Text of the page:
Next-Gen Capabilities That Will Help Credit Unions and Banks Build Cards of the Future

As American cardholders demand greater control and flexibility in their credit cards, digital-first disruptors and early adopter Credit Unions and Banks are changing the competitive landscape of card experiences. From on-card BNPL to digital wallets that link seamlessly with debit and credit products, fintechs or big techs with no dependence on legacy systems are already touching 4 out of 10 US customers[1].

Rising concerns about the competitiveness of their cards is pushing credit unions to prioritize modernizing their issuer processing cores. An important aspect of this is defining the capabilities they need to build.

Must-have capabilities in a next-gen issuer processing platform

Next-generation card technology is inherently connected, scalable, and composable, allowing credit unions to deliver a unified experience to their members across product types (debit, credit, prepaid or BNPL) and touch points (transactions, services, distribution, etc.) 

Image 1: The issuer processing stack of the future


Let’s look at the key capabilities that differentiate next-gen processing and help issuers overcome shortcomings of legacy systems to achieve this vision. 

  1. Microservices-driven headless architecture with API-first, extensible object models
  2. Cloud-native infrastructure with near-infinite scalability
  3. Omnistack for asset and liability products enabling the construction of both asset and liability products on the same platform
  4. Config-as-code through web-based interfaces and modern intuitive UX for real-time changes via configuration and not code, unleashing significant speed in product creation
  5. Extreme integrability using APIs, events, webhooks, interceptors
  6. Real-time transaction processing and settlement with almost no downtime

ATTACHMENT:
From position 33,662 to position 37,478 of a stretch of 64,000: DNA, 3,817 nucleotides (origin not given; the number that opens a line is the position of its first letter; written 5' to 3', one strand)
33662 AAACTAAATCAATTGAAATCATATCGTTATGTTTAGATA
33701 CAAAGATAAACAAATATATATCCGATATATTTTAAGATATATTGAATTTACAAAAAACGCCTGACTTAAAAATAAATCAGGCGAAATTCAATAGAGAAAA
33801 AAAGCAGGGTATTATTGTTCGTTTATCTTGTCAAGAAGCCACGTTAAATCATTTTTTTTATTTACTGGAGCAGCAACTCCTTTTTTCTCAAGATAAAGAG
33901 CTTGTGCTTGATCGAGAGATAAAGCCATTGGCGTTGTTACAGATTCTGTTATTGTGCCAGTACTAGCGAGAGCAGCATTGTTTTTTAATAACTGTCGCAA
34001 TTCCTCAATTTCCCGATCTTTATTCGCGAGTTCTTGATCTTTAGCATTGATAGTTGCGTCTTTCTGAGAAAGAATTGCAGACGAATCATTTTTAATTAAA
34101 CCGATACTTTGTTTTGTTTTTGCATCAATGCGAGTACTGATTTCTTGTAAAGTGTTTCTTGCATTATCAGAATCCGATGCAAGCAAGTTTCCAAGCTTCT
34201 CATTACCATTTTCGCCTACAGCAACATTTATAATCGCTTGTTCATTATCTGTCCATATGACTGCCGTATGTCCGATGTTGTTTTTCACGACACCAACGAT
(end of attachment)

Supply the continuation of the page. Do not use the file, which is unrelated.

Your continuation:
7. Flexible data models supporting supporting one-to-many, many-to-many, and many-to-one relationships between entities
  8. Rich and multi-modal data access to enable real-time analytics that improve decision making, embed contextual nudges in cardholder journeys, and build segmented offerings
  9. True ‘segment-of-one’ product construction using hyper-personalized pricing (fee and interest) at program, member, account or transaction level

With these foundations, a truly next-gen issuer processing stack extends a credit union’s or a bank’s ability to build a vibrant ecosystem to deliver seamless, omnichannel digital experiences for members.

Building competitive card portfolios with next-gen capabilities

Let’s look at some of the innovative use cases in the cards market today, which can be enabled by next-gen processing:

     Seamless provisioning of digital cards into digital wallets for easy online and offline transactions

     Enriched transaction statements with real merchant names, additional merchant details, and the ability to add personal notes for more meaningful spend insights

     Digital cards with enhanced controls to allow members to set location controls, spend limits, and even merchant-level controls

     Aggregated visibility and control across related accounts and products level (for example, a family hub that allows primary cardholders to control features and access for dependent cardholders

     One-time or limited validity virtual cards for enhanced security for online transactions, one-time payments, or to avoid accidental recurring charges on subscriptions.